Admittedly, I was initially unsure how I felt about it but, after watching the trailer multiple times, I kind of dig it.
It’s clear they were trying to emulate the manga’s style and they definitely succeeded, for the most part.
Another cool thing about the animation is how much of it is not static.
I was afraid there would be quite a few still images based off how much movement is in certain shots but this issue was virtually nonexistent, at least from what the trailer shows us.
Along with this, I was shocked about what the animation showed as well, and this is one of my few criticisms of the trailer because it did spoil some very recent events in the manga.
Still, I’m sure that without the context many anime only viewers will have no idea what they are looking, so I’m sure it’ll be fine.
What is more concerning is the limited role of prior seasons’ Director, Tetsurō Araki, and composer, Hiroyuki Sawano.
While both do apparently have a part in making it, new director Yūichirō Hayashi and new composer, Kohta Yamamoto, look to be taking the reigns for the final season.
Granted, I don’t know too much about either of these people, and they could do a fantastic job but Araki and Sawano did such an amazing job with their directing and music in the first three seasons that I am concerned about their lessened roles.
I can say though that the music, animation and direction for the trailer is stellar so, hopefully, this is a sign that Mappa will be able to do the manga justice.
It has also been confirmed that what was shown in this trailer was animated solely for the trailer, which I am honestly both relieved and slightly nervous about.
On the one hand, there are images from all way up to Chapter 122 and there is no way they could have animated that already if there were more than 20 episodes.
Seeing this scared me into believing we might just end up with another Tokyo Ghoul: Re situation but knowing it was animated for the trailer makes me feel a lot better.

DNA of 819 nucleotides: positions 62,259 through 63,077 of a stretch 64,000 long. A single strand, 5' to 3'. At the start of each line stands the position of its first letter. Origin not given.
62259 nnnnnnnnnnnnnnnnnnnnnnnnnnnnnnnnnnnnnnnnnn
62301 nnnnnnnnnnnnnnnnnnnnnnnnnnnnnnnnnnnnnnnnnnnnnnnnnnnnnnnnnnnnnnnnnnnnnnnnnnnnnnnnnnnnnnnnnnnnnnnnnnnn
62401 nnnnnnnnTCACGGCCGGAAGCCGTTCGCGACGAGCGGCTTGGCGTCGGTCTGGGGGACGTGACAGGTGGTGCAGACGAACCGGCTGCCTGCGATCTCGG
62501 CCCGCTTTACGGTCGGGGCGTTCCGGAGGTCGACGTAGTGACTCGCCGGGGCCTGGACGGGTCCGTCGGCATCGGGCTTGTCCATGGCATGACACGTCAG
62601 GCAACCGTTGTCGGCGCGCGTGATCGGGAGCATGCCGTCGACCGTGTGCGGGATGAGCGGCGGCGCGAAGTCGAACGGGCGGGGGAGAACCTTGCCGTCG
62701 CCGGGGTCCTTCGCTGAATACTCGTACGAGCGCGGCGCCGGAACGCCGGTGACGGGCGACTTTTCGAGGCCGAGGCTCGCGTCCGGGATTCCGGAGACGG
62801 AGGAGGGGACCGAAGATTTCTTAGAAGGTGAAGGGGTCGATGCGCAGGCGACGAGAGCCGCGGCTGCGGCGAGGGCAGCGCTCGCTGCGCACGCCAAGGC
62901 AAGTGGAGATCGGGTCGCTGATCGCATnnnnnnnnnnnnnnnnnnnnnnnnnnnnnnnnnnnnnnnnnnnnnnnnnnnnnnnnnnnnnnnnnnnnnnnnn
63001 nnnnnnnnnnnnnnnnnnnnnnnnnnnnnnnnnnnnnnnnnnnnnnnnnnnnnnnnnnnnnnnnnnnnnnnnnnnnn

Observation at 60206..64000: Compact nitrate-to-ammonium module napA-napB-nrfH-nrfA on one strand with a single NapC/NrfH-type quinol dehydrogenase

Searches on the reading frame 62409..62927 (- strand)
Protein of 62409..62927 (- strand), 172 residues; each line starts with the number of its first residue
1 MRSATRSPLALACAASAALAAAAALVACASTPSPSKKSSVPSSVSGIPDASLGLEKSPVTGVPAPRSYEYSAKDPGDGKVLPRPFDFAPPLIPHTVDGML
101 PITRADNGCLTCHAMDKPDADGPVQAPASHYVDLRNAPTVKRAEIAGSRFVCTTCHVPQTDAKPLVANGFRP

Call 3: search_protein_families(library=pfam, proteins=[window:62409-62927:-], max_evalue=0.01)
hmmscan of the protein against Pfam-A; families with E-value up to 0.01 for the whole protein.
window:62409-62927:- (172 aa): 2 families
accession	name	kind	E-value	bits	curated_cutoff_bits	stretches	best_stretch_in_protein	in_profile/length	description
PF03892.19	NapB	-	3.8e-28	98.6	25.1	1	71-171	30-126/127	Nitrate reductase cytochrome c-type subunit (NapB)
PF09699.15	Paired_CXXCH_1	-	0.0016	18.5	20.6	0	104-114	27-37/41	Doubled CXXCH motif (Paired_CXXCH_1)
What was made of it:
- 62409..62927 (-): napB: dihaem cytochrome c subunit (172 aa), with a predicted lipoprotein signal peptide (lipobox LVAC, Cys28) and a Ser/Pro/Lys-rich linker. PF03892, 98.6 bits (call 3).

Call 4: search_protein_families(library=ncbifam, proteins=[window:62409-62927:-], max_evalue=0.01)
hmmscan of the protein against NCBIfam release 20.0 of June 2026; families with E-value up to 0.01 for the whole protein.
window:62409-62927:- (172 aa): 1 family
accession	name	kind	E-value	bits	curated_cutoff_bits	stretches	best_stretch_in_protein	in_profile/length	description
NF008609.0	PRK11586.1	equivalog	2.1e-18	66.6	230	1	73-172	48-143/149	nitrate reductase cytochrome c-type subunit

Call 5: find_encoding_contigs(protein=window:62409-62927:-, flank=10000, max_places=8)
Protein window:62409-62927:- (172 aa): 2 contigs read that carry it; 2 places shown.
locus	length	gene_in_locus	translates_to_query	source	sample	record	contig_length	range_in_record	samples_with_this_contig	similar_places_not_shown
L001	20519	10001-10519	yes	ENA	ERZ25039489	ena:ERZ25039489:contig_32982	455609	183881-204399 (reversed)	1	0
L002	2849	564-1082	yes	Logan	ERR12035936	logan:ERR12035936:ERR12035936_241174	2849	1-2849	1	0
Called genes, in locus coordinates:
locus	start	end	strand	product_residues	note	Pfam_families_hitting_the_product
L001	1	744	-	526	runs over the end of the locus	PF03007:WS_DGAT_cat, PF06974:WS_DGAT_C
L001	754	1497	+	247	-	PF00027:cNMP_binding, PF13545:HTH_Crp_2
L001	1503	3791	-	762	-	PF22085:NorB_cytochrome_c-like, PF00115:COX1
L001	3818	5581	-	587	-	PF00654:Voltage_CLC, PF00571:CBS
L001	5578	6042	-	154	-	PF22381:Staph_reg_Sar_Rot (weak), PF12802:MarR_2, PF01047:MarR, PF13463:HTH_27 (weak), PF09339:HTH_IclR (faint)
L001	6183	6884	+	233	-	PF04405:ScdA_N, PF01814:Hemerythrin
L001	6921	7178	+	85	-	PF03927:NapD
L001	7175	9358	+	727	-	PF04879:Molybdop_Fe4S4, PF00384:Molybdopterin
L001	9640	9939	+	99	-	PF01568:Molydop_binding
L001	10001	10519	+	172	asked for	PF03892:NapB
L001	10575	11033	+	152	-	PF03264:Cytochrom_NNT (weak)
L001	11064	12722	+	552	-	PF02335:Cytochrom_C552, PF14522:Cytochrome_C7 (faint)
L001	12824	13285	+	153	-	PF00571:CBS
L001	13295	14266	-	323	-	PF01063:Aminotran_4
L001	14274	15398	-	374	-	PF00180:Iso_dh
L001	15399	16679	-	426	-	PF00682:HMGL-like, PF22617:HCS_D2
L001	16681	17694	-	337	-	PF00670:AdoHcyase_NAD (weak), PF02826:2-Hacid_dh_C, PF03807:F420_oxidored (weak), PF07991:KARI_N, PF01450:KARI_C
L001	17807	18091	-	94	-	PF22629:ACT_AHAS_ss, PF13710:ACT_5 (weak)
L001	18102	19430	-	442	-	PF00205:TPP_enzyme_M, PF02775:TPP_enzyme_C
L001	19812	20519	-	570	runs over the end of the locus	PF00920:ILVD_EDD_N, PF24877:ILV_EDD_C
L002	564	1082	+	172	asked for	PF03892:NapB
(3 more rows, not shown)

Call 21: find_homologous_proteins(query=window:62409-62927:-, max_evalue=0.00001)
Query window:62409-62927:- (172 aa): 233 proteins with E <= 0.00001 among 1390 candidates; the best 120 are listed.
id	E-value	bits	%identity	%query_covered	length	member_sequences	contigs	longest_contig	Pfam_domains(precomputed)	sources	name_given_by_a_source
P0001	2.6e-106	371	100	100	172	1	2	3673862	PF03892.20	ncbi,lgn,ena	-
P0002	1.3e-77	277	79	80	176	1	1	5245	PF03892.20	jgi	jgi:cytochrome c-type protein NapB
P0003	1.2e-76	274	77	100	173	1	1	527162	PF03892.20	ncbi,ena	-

Another thing this gives them time to fix is some character designs that look a little off, like Porco and Levi’s, and an added fourteenth finger pointing at Ymir, which ruins the symbolism this scene had in the manga.
However, on the other hand, a lot of this animation was fantastic and a part of me is concerned we might not get the same excellent quality when the season finally airs.
Although, this fear has no evidence behind it, it is just my paranoia getting the better of me, so, hopefully, it will turn out fine.
This trailer also gives us a first look at many of the new characters like Falco, Gabi, Pieck, Colt, Udo, Zofia, and Willy, who all look amazing in the new animation style.
We also got to hear the voice actors for Falco, Gabi and Willy, who all sound great.
The opening shot of the trailer with Falco looking up at the bird and telling it that it needs to fly away sent chills down my spine.
Another fantastic moment was the final shot of the trailer, which looks to be Eren and Reiner fighting in Shiganshina during Chapter 117.
However, their outfits are from the Marley Arc here so this is likely another shot made just for the trailer.
Yet, it is such an amazing shot that I hope they actually create something like it for the adaptation of that chapter.
One shot I was not a fan of though was the shadowed version of Reiner’s suicide attempt.
Sadly, it looks like they will be censoring this scene, lessening its impact.
But, for every iffy moment in the trailer, there is a great moment that makes up for it, like the teases to Chapter 100, which I just cannot wait to see animated because, if adapted right, it will be one of the series’ best episodes.
I also cannot wait to see the entirety of Volume 30 adapted because, in my opinion, Chapters 119-122 are the best writing Hajime Isayama has ever given us.
I wonder if the season will be split up into two cores, like Season Three, or if they will do it all in one go and pull a Full Metal Alchemist: Brotherhood by having the anime end at the same time as the manga.
Either way, I believe the final season needs to be 25 episodes or more if it is going to adequately adapt the remaining story.
Let’s hope Studio Mappa can live up to Wit Studio and Hajime Isayama’s legacy.